5

Somebody posted a question that makes an assumption I disagree with or think might be wrong. How do I best inform the asker of this? Do I post a comment or an answer, or should I vote to close the question or do nothing at all?

This is called a frame challenge: I claim or suggest that the question is based on a misconception, wrong assessment of a situation, or similar. The frame set by the asker is challenged by the answer or comment I want to post.

This FAQ is mostly a set of guidelines that should give an idea of best practices and avoid unnecessary confrontation. There often is a lot of leeway, but drastic deviations will be moderated.

It is mainly based on this discussion and was further discussed here. If you want to propose changes, please ask a new question.

Table of Contents

We primarily distinguish frame challenges by what the false premise is about:

5

Misconceptions about academic procedures, norms, or similar

These misconceptions concern the very topic of this site. For example:

Assertion: You must have a PhD to submit a paper to a journal.

These are mostly free game for frame challenges. However, before challenging such an assumption, please consider that you may be wrong because academic customs vary a lot between fields, countries, etc..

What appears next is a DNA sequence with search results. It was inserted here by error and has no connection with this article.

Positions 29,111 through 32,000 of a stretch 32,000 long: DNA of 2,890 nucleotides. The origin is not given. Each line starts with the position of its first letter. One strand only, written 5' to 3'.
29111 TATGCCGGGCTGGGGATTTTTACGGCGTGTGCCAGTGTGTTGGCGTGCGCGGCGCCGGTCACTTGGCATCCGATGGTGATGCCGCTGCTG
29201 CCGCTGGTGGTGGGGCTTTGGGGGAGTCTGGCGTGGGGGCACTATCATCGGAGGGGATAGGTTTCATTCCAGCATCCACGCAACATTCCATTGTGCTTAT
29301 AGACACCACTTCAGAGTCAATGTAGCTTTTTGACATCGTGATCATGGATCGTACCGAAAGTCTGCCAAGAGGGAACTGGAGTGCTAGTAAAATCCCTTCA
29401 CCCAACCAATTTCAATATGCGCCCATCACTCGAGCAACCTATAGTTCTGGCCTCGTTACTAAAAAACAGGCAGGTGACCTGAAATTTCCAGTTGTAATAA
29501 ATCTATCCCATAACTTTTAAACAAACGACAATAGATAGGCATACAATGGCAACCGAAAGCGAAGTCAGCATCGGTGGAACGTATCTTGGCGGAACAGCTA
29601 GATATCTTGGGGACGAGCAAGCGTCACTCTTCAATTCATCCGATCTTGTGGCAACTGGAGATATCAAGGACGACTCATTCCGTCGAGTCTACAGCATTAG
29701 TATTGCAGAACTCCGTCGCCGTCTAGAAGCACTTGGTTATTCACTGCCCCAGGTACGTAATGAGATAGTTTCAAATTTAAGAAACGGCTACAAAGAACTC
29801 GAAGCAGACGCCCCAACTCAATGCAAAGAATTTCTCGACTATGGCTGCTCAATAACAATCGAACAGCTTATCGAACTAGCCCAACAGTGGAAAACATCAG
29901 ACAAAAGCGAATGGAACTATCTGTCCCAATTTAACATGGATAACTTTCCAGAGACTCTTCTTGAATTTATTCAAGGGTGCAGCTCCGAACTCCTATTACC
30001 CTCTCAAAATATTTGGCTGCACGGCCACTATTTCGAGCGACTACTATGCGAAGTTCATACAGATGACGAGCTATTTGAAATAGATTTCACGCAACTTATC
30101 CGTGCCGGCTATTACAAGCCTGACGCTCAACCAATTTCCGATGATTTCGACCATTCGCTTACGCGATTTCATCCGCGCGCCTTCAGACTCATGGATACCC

5

Wrong assessments of individual experiences

Here the asker potentially wrongly assessed something that happened to them – as opposed to general facts. For example:

Assertion: The student I supervise does not take my criticism seriously.

Assertion: My paper was cited for some claim it did not make.

In these cases, we almost always lack relevant information (or it would be off-topic) and cannot make a judgement. The asker should know better than we do, and they are responsible to ensure that such an assertion is correct. Therefore frame challenges about such situations are usually not appropriate.

However, there are some exceptions, where a short and tactful caveat is appropriate:

  • The misconception is common and applies to many people in a similar situation, e.g.:

    Assertion: The referee did not thoroughly review my paper, as they misunderstood the key concept.
    Caveat: Before proceeding please consider that you are very familiar with your work and thus may not have noticed shortcomings in your explanations.

  • The asker describes in detail how they arrived at an assertion and this makes it seem unlikely that they are correct. For example: